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The Uncomfortable is a collection of deliberately inconvenient everyday objects by Athens-based architect Katerina Kamprani


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    They should have included a cell phone without a headphone jack.

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      Alternative installation names considered were:

      • “The Javascript Standard Library”
      • “Legacy PHP”
      • “OpenGL 2.2”
      • “Android APIs, a summary”
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        “C++ done like it were C”

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          The big thing that makes those a little more tractable is the existence of multiple extra mental limbs for programmers.

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          My goal is to deconstruct the invisible design language of simple everyday objects and tweak their fundamental properties in order to surprise you and make you laugh.

          This just made my day. Kudos.

          I love how these items appear familiar initially, but once you start toying with the idea of using them the absurdity of their design starts dawning on you. Some are just impossible (the watering can), some are impractical (the tea set) and some would require their users to devise a new social setting to make them borderline usable (the champagne glass).

          This is a very technical, non-verbal humor. Google for “user interface fail” images for a lot more.

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            The long mug and wide teapot actually go together fairly well. They’d make a fun novelty set.

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              But how would you drink from the long mug?

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              Really fucking inconvenient that each item fades out to invisible as it scrolls into view.

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                I legitimately would buy some of these products just to make my day more frustrating.

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                  This reminds me of http://unsatisfying.tv

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                    Are these actual items that the artist crafted, or are they done on CAD?

                    Imagination is part of art yes, but a lot of art is actually working with the physical world with real materials and keeping the concept in the head. Doing something on CAD and even 3D printing them is not really art for me. As more things get automated then end product is not so much art as is the process of arriving at it.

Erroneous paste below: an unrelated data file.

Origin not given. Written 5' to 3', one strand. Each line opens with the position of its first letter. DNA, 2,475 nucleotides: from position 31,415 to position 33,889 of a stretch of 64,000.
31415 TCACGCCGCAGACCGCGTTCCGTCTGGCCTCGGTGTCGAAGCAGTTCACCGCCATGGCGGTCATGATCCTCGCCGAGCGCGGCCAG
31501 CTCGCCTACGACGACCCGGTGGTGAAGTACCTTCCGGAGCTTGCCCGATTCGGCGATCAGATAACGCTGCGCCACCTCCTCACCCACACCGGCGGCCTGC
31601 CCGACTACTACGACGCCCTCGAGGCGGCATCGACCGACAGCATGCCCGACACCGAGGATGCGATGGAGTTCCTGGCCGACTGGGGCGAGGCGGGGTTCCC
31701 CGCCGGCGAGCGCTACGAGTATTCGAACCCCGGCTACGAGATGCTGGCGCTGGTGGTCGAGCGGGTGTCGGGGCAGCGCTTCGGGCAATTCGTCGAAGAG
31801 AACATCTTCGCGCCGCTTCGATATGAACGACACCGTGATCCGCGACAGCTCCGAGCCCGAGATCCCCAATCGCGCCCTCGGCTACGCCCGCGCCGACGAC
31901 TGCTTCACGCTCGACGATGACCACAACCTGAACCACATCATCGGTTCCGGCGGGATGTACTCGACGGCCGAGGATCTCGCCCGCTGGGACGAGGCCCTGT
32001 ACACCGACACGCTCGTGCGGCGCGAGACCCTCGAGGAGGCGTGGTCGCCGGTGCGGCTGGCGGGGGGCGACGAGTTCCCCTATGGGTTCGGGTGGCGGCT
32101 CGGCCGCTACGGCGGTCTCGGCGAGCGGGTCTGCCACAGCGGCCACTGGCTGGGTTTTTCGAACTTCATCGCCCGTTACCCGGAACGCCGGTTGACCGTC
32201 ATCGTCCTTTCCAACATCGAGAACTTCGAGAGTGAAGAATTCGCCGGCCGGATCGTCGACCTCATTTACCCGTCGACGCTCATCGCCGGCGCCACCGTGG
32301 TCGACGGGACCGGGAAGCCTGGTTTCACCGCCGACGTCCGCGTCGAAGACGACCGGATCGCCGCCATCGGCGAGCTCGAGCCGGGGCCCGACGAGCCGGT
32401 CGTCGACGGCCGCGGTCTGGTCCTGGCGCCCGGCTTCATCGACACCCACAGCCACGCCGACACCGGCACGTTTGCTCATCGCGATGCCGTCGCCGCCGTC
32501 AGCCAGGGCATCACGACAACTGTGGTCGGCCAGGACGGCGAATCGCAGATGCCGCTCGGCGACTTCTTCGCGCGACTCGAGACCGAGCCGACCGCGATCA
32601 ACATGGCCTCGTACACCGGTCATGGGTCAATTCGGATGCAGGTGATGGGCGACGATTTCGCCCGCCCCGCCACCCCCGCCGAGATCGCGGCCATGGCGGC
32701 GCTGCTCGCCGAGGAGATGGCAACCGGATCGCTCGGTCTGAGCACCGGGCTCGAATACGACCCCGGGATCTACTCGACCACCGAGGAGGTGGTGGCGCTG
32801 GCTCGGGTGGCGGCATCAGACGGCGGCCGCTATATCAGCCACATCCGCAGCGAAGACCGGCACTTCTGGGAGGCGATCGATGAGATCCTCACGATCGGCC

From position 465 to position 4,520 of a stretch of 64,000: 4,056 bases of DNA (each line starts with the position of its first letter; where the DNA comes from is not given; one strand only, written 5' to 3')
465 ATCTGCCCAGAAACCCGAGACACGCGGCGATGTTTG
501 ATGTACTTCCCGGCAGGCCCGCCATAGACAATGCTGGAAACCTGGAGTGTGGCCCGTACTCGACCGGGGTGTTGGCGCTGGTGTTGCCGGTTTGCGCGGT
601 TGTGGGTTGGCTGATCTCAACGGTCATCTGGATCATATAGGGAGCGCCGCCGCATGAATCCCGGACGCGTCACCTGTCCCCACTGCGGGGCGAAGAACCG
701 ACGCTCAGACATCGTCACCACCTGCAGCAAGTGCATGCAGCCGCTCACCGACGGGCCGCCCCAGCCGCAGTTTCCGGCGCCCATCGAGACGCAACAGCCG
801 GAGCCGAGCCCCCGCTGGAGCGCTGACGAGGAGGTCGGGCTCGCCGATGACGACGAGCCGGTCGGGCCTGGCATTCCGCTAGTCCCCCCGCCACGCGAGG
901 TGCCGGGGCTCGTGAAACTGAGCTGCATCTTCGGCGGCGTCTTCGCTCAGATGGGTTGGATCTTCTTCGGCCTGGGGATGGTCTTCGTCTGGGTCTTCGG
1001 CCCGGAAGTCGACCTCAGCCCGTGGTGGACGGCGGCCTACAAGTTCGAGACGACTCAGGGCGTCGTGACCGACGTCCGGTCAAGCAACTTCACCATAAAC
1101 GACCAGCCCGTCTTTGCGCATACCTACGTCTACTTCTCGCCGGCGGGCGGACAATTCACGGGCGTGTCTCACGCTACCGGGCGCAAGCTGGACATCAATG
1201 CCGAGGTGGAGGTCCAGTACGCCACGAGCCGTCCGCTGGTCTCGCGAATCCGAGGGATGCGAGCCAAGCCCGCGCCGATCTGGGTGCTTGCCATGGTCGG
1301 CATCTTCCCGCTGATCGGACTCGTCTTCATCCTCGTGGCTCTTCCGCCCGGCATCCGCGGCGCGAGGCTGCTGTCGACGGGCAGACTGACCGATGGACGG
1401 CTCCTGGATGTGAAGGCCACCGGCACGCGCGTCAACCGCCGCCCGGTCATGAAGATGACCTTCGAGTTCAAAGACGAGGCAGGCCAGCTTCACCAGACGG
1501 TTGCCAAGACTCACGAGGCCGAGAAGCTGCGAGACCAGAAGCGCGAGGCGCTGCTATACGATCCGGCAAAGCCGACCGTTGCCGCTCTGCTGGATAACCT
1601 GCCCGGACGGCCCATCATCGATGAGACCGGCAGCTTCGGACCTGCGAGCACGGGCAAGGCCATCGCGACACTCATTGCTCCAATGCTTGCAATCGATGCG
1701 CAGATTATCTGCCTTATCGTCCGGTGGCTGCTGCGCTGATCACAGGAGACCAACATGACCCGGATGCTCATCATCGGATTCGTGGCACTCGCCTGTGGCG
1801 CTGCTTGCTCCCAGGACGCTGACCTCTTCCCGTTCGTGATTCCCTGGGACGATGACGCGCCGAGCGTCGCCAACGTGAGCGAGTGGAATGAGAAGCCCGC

If the wine glass were really blown by the artist, or if the pot were really shaped and baked by the artist them I think that is an accomplishment.

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                      You seem to be conflating art with craft.

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                        Perhaps. But I’m more making a comment on the philosophy of it all. I guess it’s worth a blog post. In short, as a human I am allowed to determine what moves me, and the knowledge that this was not the product of human hands but rather mostly done by a computer lessens it’s aesthetic value for me personally.

                        Escher, for example moves me more than the more complex computer generated art that is perhaps conceptually more complex. This is because I sit and wonder “How the hell did he conceive of this? How did he make the lines meet? How did he get this effect? How many times did he have to make that sketch, over how many years? And in the end, he kept it all in his head, and made a woodcut with his own hands!”

                        Or when I look at a oil paintings I marvel at the actual physical ness of the paint on the canvas and how the artist has learned to make use of the vagaries of the medium to get a particular effect that happens because of the way the paint flows and dries.

                        Even with photography, the artist uses light and has to work with the properties of the light and has to flow their ideas around that constraint.

                        With all this CAD stuff I look at a few and just think, wow, so perfect and so lifeless.

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                          I think this is a needlessly limited conception of what art can be. Were poets writing in iambic pentameter not artists because they obeyed some artificial constraint? What if Escher used a ruler, or compass and protractor, to aid in the geometric precision of his work? Could photography be art? How about digital photography? Ymmv of course, but I think it’s fairly arbitrary to say “you must have done this only with your hands” for it to be art. What about ballet then, or singing? The artist presumably typed/drew the commands in CAD.

                          Especially as people who work largely with software, I’ve found it immensely mentally refreshing to visit my closest museum of contemporary art periodically for the specific purpose of subtly expanding what I can see creativity in.

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                        Are these actual items that the artist crafted, or are they done on CAD?

                        Top of the page. All, 3D Visualization, Prototypes.

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